TTF (the Tookany/Tacony-Frankford Watershed Partnership) is a partner with the Friends of High School Park in the We All Live Downstream three-part workshop series. The purpose of the series is to engage Cheltenham residents in protecting the Tookany/Tacony-Frankford Watershed.
Each workshop addresses a different water pollution solution. The three workshops are riparian buffers, rain gardens, trees, and rain barrels. Because all of our properties are different, the same solution won’t work for everyone — that’s why having workshops on different options is valuable.
At the Living Streamside workshop, TTF educator Molly Finch shared how to promote healthy streams with plantings, specifically riparian buffers.
Riparian buffers, or stream buffers, is the name given to the land on either side of a stream that acts as a transition space from the stream to the upland. Stream buffers are important when it comes to water quality for lots of reasons, but a big one is how they help reduce the amount of water pollution entering the stream. Healthy buffers have lots of trees and other native plants, which slow down and suck up water moving over the land. By slowing the water down and taking in the water through its roots, plants allow time for heavy pollutants to drop out of the water so that they don’t reach the stream.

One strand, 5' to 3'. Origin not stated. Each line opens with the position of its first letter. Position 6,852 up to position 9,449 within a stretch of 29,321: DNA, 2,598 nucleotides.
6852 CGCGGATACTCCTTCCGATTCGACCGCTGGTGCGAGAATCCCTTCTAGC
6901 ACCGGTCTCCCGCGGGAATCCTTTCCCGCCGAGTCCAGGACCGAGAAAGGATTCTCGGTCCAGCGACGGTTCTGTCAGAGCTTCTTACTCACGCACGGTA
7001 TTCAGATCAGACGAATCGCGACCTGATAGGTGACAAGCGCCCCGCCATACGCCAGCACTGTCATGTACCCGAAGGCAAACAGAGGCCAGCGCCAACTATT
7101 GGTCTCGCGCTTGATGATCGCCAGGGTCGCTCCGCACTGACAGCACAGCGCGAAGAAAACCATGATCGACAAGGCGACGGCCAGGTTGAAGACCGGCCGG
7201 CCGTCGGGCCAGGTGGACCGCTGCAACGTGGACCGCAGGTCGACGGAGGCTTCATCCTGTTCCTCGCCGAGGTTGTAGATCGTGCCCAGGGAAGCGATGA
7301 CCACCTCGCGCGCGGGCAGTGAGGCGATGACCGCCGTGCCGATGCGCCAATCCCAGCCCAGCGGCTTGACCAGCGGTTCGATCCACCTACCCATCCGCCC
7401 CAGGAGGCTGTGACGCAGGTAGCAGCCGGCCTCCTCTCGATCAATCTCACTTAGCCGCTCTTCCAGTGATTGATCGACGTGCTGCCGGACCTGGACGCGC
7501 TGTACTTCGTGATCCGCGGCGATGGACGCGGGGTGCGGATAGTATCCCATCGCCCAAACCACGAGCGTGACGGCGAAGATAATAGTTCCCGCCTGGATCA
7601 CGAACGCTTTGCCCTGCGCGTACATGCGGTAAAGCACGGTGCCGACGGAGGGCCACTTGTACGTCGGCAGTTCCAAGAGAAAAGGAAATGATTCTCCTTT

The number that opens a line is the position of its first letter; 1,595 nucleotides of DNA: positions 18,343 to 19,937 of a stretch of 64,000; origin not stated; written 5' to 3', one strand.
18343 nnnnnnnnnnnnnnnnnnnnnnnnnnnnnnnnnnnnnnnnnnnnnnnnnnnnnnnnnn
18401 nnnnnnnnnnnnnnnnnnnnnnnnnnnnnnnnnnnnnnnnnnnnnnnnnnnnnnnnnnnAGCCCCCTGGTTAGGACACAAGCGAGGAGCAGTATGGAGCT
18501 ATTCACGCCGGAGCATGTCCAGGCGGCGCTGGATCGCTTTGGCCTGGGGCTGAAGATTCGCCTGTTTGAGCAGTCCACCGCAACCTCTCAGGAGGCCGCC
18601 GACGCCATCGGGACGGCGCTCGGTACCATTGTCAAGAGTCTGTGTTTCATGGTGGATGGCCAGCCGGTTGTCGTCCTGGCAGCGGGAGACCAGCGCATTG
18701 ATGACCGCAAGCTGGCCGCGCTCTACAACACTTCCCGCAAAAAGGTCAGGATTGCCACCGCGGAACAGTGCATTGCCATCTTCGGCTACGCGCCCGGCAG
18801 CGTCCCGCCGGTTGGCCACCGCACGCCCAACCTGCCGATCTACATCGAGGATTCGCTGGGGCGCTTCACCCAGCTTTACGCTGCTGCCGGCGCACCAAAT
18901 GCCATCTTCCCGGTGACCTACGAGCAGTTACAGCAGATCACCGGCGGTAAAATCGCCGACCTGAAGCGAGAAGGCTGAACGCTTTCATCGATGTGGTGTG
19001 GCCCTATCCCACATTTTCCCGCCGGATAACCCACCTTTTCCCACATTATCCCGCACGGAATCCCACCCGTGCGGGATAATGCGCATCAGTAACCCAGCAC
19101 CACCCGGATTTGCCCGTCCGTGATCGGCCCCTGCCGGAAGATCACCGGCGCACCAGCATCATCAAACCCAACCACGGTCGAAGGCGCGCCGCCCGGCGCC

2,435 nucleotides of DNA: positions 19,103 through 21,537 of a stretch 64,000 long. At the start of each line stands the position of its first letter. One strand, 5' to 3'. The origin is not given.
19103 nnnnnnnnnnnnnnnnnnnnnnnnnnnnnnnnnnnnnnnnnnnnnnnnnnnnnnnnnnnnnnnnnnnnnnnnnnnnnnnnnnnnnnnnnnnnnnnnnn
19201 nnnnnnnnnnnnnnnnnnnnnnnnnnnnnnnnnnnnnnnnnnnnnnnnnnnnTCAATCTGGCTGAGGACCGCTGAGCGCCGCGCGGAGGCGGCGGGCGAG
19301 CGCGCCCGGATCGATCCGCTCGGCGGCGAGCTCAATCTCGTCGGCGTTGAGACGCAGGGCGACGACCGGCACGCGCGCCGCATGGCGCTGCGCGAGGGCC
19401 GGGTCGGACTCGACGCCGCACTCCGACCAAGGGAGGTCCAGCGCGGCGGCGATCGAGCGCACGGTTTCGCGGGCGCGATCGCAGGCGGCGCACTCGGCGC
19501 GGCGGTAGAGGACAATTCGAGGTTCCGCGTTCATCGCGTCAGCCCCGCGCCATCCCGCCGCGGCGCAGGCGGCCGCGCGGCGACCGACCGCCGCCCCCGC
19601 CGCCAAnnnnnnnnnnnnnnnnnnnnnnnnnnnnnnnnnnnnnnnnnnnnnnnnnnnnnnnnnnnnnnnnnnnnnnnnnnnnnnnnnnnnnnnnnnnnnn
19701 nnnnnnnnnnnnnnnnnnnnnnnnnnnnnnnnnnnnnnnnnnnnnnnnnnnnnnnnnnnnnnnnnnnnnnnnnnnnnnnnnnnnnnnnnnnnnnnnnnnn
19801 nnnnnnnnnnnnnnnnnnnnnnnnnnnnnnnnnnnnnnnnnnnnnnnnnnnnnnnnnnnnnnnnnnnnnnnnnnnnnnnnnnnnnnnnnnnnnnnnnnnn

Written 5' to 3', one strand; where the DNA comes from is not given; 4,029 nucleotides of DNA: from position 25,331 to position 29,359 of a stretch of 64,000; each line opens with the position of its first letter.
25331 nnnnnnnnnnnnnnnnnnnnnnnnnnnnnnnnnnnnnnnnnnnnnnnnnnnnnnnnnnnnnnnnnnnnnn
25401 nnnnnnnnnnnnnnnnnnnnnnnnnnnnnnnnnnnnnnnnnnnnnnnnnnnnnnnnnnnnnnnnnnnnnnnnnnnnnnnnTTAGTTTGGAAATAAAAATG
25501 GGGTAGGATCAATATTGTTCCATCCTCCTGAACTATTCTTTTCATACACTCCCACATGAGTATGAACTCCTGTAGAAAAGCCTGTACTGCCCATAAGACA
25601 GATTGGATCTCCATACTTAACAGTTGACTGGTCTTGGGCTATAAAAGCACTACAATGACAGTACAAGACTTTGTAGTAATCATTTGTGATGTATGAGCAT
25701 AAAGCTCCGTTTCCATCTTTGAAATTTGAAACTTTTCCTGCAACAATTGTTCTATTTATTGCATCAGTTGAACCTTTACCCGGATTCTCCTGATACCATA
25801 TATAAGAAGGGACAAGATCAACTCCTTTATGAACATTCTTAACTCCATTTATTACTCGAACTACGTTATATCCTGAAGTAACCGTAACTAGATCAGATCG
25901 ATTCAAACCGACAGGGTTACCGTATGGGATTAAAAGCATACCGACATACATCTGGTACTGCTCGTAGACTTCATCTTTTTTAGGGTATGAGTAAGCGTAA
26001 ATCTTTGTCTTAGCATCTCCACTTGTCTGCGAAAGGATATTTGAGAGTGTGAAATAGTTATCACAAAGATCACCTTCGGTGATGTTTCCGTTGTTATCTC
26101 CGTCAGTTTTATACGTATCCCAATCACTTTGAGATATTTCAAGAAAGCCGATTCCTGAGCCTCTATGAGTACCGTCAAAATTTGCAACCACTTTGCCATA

A common misunderstanding is that all plants are created equal when it comes to stormwater management. This is definitely not the case, mainly because of plant roots. The difference between turfgrass and native plant roots is extreme as seen in this root profile diagram. The more surface area (or root pieces) that are in the soil, the more water is taken up by the plant. Also, the deeper the roots, the more space the roots make for water to soak deeper into the ground instead of running off into the stream. The tiny root systems found in turfgrass cause it to act more like cement than like green space to absorb waterf. This is why native plants are so important.
Words like “riparian buffer” can be intimidating, so this workshop was meant to empower people with resources that make the technicalities of planting more accessible. It’s not as hard as the big words make it seem! While not everyone has the Tookany Creek running through their backyards, there are many community spaces that could use a good buffer too and just need a leader to get the ball rolling.
Interested in attending one of the future workshops? The Living Streamside and Planting a Rain Garden have already been a great success, so visit Friends of High School Park and sign up to learn about trees and rain barrels.
The Power of Trees: A Special Tour and Tree Sale at Collins Nursery
Saturday, April 27, 10 am to 12 Noon
Collins Nursery, 773 Roslyn Avenue, Glenside 19038
Rain Barrels and You: Save Money, Protect Streams
Saturday, May 11, 10 am to 11:30 am
The Frame House, 7900 High School Road, Elkins Park 19027
Questions? Contact us at TTF at 215-844-8100.